Employer Best Practices: Receiving Notice of an Employee Claim

Michael Fleming

On our last employment blog, we recommended steps that an employee should take after being terminated to preserve his or her legal claims. This time, we address what an employer should do upon receipt of a claim or notice of discrimination, harassment, and/or retaliation by an aggrieved employee. Here are some issues we regularly discuss with our employer-clients who have just received such claims:

1. Preserve your data

As an employer, when you have notice of a legal claim being made against you (or belief that a claim is pending), you should immediately take all steps necessary to retain copies of your physical and electronic files for use (by you or the employee) in potential litigation. You should suspend any auto-deletion process that might otherwise be in effect within your electronic systems, especially company e-mail, as failure to do so may give rise to a claim that you intentionally destroyed (or “spoliated”) evidence. Even an inadvertent deletion of files can subject you to liability for spoliation. In addition, if you have any surveillance systems, immediately take steps to ensure that your recordings are not being erased or overwritten. If you are unsure about what categories of documents may be relevant, contact your lawyer before deleting any files.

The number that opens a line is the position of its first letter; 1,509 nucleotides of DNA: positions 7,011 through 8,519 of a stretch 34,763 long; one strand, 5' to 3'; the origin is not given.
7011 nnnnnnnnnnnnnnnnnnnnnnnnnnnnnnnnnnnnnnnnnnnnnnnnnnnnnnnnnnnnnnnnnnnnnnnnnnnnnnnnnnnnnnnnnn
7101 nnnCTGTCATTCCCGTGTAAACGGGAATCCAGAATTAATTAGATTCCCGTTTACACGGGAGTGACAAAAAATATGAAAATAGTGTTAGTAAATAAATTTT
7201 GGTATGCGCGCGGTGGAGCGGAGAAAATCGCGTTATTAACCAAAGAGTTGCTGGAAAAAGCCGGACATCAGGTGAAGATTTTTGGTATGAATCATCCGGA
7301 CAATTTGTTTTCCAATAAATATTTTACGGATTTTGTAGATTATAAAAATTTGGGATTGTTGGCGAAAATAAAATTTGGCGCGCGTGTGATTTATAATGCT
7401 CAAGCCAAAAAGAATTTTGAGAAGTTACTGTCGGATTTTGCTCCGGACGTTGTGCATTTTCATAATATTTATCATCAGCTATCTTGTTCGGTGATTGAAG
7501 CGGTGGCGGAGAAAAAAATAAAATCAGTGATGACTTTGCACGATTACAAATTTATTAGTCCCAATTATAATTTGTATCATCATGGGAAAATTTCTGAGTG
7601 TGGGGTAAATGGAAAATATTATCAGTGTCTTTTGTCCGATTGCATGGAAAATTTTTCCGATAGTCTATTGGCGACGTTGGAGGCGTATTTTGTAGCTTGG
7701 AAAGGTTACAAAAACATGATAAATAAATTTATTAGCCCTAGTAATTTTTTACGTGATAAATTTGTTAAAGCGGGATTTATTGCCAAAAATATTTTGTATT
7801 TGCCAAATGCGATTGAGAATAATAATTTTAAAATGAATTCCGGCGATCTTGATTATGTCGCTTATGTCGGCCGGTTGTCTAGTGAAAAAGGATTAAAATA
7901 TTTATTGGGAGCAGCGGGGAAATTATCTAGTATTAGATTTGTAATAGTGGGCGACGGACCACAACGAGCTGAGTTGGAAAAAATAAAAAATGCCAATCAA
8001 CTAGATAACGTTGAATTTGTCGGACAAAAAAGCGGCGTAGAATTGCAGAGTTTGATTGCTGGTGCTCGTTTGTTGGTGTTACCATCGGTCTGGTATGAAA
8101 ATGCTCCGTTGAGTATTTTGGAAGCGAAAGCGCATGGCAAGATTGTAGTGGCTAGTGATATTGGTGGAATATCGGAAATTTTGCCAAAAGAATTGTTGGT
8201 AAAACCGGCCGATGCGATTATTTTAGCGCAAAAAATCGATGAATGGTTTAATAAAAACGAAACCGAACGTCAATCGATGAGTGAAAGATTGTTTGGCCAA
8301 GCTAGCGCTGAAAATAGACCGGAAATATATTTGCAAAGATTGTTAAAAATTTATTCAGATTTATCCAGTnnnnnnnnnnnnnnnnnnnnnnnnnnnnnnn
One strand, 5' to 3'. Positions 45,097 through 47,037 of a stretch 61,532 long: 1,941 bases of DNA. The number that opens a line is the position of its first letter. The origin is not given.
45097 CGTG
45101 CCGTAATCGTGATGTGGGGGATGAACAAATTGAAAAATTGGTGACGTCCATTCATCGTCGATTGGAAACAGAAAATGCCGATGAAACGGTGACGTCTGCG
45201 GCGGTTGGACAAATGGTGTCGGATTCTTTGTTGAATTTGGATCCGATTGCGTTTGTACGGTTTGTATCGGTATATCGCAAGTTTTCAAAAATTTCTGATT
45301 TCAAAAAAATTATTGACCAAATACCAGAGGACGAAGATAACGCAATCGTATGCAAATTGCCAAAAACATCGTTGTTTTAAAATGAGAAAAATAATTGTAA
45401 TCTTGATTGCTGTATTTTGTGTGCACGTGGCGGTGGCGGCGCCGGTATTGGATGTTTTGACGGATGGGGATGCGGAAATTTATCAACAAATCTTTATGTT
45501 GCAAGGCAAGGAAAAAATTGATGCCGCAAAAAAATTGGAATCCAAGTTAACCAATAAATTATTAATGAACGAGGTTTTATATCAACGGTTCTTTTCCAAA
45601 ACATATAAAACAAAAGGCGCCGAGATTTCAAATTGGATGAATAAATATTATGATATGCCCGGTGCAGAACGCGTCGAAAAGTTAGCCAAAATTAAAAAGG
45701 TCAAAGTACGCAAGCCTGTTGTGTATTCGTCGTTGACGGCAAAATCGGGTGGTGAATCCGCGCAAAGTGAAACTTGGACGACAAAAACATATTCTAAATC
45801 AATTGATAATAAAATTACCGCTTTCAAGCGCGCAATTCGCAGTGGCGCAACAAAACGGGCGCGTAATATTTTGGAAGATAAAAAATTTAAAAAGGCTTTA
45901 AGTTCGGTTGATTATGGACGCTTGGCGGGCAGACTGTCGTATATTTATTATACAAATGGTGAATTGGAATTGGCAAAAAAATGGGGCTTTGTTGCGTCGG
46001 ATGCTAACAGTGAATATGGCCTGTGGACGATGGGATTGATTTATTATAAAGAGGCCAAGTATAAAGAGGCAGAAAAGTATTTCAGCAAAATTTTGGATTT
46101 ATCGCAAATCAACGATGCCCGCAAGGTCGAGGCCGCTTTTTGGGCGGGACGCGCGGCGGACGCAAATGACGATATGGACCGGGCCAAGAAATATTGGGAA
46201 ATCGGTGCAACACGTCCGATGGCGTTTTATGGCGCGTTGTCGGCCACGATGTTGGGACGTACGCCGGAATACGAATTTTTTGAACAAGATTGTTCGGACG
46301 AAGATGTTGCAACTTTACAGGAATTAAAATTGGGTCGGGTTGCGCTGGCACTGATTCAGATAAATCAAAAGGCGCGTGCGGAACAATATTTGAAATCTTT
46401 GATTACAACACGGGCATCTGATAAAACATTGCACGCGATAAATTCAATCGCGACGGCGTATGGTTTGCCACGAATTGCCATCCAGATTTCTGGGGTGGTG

If your company utilizes any type of internal or external messaging platform, you should also ensure that the communications on the platform are preserved, and that your employees do not have the ability to edit or remove prior messages. Some services, like Slack, have settings that allow you to delete all messages and files after a certain amount of time. If your Slack is set up in this way, immediately disable this setting upon notice of a claim.

2. Internal vs. External Investigation

Often, an employer’s first instinct in response to receiving an employee’s legal claim will be to quickly arrange for an internal investigation of the matter. Before pulling the trigger, we recommend consulting with an attorney about the pros and cons of an internal investigation, for a few different reasons.

As an initial matter, while California law does require an employer to promptly investigate, it does not require such investigation to take place the same day as receipt of the claim. Instead, an employer would be better served by taking a day or two to consult with counsel and weigh the options. This allows you to formulate a proper investigative strategy, and to ensure that you do not damage your own defenses. Generally, we recommend the investigation begin within two to three business days of receipt of the claim.

A key decision will be whether the employer should conduct its own internal investigation, or use a third party/ external investigator. This is a fact-specific question, which will depend on a number of factors, including the size of the company, the severity of the claim, the number and title of individuals accused of being involved, and the experience and credentials of the internal investigators.